×

Hebrews 2:14-18 meaning

Verses covered in this passage:

  • Hebrews 2:14
  • Hebrews 2:15
  • Hebrews 2:16
  • Hebrews 2:17
  • Hebrews 2:18

Christ had to become a human to save humankind from the power of sin and death. By becoming a human and liberating us, He now acts as a high priest. He knows and has experienced the temptations humans suffer, and He is available to help those who ask for it.

Just as we are flesh and blood, Jesus Himself likewise also partook of the same flesh and blood. He took on everything that an earthly life had to offer: temptations, physical illnesses, hunger, thirst, exhaustion, and even death, in order to conquer Satan’s greatest weapon: Death. Death was brought into the world through Satan tempting Eve and Adam to disobey God’s only command. This sin brought physical death into the world and spiritual death (separation) from God. Because of Jesus’ sacrifice, we no longer have to fear separation from God through our own deaths, because that sacrifice solidifies our future in eternity when we receive the gift of God through faith. Furthermore, Christ saves us from the power and fear of death, so that we do not have to live as slaves to sin in our daily lives. We can live free from the power of sin through the resurrection power of Jesus, the sin which harms our abiding fellowship with God. This echoes what Paul wrote in Galatians 5:1, It was for freedom that Christ set us free; therefore keep standing firm and do not be subject again to a yoke of slavery.

Paul notes that Jesus’ redemptive mission was not intended to save the angels, so He did not take on the form of an angel, again emphasizing the humanity of Christ. The point here is that He became a man because He came to offer a path toward full restoration with God for mankind – a complete restoration back to our original design to reign over a harmonious earth. In doing so, Jesus became our high priest, He is man’s representative to God; this is something that can only be accomplished if He knows what it is truly like to be a man in all things. Since He Himself was tempted (and triumphed over it), Jesus is able to show us mercy, come to our aid when we are tempted, and intercede for the sins of the people on our behalf.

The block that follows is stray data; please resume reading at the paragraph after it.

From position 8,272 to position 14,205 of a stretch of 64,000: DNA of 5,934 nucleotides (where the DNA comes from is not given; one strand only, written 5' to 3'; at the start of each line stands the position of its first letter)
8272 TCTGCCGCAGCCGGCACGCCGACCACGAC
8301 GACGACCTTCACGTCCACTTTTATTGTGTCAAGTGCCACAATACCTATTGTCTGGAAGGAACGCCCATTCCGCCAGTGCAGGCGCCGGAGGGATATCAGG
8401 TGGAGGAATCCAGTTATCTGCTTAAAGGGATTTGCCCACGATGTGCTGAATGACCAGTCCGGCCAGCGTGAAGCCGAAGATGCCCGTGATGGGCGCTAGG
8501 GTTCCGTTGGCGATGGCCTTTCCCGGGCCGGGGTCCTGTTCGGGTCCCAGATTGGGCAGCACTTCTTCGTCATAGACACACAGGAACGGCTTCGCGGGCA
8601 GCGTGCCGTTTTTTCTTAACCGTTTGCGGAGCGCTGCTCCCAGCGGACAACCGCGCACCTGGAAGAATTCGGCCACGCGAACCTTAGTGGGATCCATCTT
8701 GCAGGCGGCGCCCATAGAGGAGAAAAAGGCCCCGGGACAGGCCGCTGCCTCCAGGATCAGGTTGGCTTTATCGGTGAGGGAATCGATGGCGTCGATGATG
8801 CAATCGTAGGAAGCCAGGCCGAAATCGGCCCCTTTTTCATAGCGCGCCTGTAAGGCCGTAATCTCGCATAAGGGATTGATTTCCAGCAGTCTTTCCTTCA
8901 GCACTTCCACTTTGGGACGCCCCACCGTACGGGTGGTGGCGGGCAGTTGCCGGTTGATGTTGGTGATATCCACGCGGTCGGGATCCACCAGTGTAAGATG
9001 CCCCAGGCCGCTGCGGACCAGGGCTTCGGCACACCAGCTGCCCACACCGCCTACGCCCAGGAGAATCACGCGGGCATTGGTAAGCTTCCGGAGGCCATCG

Becoming a child of God is a wonderful gift, but Jesus does not want us to stay children. He wants us to move on to maturity and join Him in being crowned a Son. That requires faithfulness, the suffering of obedience, and dying to ourselves. Suffering is not easy, as Paul noted at the beginning of the chapter, it is easy to drift from God’s calling in our lives.

Paul ends this chapter by revisiting Christ’s work on earth, as a man. He is hoping to show his Jewish audience that Christ suffered, was rewarded for it by receiving dominion over the earth, and that He calls us, His brothers, to no longer be slaves but to join in sharing His reward by following His example of faithful obedience to God, even to the point of suffering. Christ is both merciful and faithful and can come to the aid of those who are tempted to drift away. He has already saved us from Hell, but He can continue to save us from missing out on fulfilling/perfecting our salvation; Christ can continue to save us from squandering and losing our inheritance of becoming sons. He is our brother, our high priest, our king, and our rescuer.

14 Therefore, since the children share in flesh and blood, He Himself likewise also partook of the same, that through death He might render powerless him who had the power of death, that is, the devil, 15 and might free those who through fear of death were subject to slavery all their lives. 16 For assuredly He does not give help to angels, but He gives help to the descendant of Abraham. 17 Therefore, He had to be made like His brethren in all things, so that He might become a merciful and faithful high priest in things pertaining to God, to make propitiation for the sins of the people. 18 For since He Himself was tempted in that which He has suffered, He is able to come to the aid of those who are tempted.




Check out our other commentaries:

  • Matthew 21:23-27 meaning
    The chief priests confront Jesus in the temple and interrogate Him about His authority. They publicly ask Him a framing question hoping to entrap Him.......

  • Exodus 1:15-22 meaning
    The second plan was even more severe – the midwives were to kill all the male Hebrew sons when they are born. But this plan......

  • Matthew 1:3b-4 meaning
    Matthew cites the generations between Perez, who lived in Canaan prior to moving to Egypt, and Nahshon who was numbered in those coming out of......

  • Ecclesiastes 2:24-26 meaning
    Solomon turns from the frustration of failing to find meaning through reason and experience. He discovers meaning and purpose through a life of faith and......

  • Exodus 21:1 meaning
    So begins a section known as the Book of the Covenant. It contains 42 judgments.......